As is the case in any project, the engineers overcame numerous challenges while implementing the project.

Creating complete point clouds in low-light situations is one such challenge. Tim Böckel, who also is a software engineer at ONTEC, explains, “The problem is sometimes when you have very bad lighting, it can be that there are many non-valid points in the point cloud that cannot be computed correctly. So basically, the space in the point cloud is empty, and this can lead to problems when computing the coordinates.”

Böckel says minor tweaks to the settings of the camera’s interface allow the team to compensate for different lighting conditions occurring in different rooms and throughout a day. “With that, we were able to get relatively stable results,” he says.

A second challenge was maneuvering the vehicle within the rows of creels, necessitating the handoff in navigation approaches. The problem: the autonomous system could not find the correct spot in front of a mandrel because everything within those rows looks the same, Herpich says, adding that, in essence, the vehicle would get lost.

By using the tape with embedded codes, “the vehicle does always know where it is in relation to the creels,” Herpich says. This is important because the robot needs to be positioned within 1 mm of an exact spot to pick up a bobbin and load it on a mandrel, he further explains.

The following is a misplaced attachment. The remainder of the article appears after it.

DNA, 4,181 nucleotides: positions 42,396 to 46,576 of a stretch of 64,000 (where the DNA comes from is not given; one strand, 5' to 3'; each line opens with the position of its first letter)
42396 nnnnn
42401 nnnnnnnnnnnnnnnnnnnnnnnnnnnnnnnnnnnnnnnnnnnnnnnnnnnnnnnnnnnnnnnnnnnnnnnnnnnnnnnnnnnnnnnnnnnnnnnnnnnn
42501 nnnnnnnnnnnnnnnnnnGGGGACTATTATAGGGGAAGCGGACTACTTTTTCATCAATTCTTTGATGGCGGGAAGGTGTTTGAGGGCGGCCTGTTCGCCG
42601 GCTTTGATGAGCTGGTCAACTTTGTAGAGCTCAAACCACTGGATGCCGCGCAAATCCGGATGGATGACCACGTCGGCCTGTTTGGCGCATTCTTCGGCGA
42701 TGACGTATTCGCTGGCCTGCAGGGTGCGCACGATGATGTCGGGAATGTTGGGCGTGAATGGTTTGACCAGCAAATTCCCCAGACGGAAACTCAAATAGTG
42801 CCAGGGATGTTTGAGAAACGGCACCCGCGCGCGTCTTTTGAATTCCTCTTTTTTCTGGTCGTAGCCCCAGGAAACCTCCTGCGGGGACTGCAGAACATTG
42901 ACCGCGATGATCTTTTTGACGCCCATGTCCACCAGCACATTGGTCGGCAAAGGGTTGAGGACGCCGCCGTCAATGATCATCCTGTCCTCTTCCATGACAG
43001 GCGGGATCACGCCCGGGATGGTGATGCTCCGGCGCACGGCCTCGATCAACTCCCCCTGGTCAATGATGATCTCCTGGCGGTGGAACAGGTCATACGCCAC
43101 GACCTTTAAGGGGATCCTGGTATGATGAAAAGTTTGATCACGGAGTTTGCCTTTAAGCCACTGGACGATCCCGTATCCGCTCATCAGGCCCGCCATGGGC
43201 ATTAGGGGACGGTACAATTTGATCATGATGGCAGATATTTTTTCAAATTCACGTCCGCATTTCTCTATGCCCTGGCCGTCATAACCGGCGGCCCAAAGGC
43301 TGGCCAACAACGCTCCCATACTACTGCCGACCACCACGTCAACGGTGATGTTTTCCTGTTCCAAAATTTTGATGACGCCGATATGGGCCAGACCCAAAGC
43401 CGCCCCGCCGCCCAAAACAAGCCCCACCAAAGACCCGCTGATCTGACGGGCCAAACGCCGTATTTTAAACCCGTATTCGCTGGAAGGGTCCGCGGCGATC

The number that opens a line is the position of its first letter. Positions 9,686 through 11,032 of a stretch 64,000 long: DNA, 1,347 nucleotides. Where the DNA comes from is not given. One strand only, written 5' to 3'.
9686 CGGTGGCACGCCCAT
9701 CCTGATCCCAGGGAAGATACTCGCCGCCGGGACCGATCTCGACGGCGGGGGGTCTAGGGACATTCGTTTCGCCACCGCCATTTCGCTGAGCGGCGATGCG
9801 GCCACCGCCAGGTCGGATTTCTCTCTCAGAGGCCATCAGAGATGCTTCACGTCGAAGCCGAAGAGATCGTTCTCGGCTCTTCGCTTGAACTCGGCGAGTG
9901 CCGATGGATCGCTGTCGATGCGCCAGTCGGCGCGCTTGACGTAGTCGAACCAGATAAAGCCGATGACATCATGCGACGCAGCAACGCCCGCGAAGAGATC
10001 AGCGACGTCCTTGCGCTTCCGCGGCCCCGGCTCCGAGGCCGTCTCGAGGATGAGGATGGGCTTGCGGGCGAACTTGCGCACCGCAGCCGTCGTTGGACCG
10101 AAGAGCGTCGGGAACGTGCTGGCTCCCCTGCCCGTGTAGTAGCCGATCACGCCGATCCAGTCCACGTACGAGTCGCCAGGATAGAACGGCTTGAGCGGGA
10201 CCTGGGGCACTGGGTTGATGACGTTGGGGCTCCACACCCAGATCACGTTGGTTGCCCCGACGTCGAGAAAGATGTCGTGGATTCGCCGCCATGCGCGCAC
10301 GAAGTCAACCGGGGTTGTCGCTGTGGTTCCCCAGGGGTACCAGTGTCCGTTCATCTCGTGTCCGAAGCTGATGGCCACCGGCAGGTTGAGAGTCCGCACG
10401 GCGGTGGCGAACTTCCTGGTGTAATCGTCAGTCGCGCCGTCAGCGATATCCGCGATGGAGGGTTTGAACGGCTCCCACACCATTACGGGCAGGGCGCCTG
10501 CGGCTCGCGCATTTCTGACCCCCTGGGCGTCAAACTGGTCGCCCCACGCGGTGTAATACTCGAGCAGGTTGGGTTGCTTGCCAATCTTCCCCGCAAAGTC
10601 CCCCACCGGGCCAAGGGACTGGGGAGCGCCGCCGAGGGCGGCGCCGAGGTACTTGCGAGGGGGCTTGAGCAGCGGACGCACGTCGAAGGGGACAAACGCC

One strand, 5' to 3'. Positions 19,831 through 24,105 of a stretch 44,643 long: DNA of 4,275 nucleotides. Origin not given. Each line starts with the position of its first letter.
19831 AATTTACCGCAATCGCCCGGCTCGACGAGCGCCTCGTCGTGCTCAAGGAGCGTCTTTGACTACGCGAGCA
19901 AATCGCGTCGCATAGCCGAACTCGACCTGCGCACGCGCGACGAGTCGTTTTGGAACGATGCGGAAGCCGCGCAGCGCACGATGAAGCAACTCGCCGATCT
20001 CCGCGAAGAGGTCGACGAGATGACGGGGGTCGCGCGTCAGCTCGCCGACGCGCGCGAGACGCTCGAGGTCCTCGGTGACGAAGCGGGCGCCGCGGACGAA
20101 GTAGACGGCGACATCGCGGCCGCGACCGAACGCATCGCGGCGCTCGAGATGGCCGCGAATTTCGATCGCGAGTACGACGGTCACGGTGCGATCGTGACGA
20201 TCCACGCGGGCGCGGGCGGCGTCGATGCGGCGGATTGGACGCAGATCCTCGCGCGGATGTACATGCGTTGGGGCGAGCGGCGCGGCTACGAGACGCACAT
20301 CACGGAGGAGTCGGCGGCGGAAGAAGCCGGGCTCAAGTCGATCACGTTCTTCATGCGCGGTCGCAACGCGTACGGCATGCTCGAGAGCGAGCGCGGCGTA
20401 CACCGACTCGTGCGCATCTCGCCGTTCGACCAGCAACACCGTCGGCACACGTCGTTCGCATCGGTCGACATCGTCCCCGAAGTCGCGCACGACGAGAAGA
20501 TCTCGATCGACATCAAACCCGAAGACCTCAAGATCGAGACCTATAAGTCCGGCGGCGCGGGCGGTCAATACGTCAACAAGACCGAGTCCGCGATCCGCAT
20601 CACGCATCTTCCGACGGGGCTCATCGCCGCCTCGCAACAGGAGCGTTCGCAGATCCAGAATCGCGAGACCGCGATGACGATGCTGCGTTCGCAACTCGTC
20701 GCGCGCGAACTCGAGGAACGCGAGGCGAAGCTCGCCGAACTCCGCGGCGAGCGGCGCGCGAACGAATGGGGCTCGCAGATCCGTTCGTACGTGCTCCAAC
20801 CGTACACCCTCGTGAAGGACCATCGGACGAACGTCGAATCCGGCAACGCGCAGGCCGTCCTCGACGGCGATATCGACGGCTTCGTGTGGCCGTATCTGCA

The Project’s Goal

The textile manufacturer wants to create a completely autonomous system to load creels, including on Sunday—the one day per week that the plant is closed. In this way, production could begin as soon as employees arrive for work on Monday morning. One vehicle and robot arm—which can load up to 1,000 bobbins per shift—provides enough capacity to handle the current workload.

Currently, the project is in an introductory stage. “Every time they use it, there is still someone watching that everything works out,” Herpich says.

Employees are adjusting to the idea of working around a large (3.5-m long and 4,000-kg) autonomous machine. “You really need some time to get comfortable with having it around yourself,” Herpich explains. “It’s almost a bit scary when it drives around.”

About the Author

Linda Wilson | Editor in Chief

Linda Wilson joined the team at Vision Systems Design in 2022. She has more than 25 years of experience in B2B publishing and has written for numerous publications, including Modern Healthcare, InformationWeek, Computerworld, Health Data Management, and many others. Before joining VSD, she was the senior editor at Medical Laboratory Observer, a sister publication to VSD.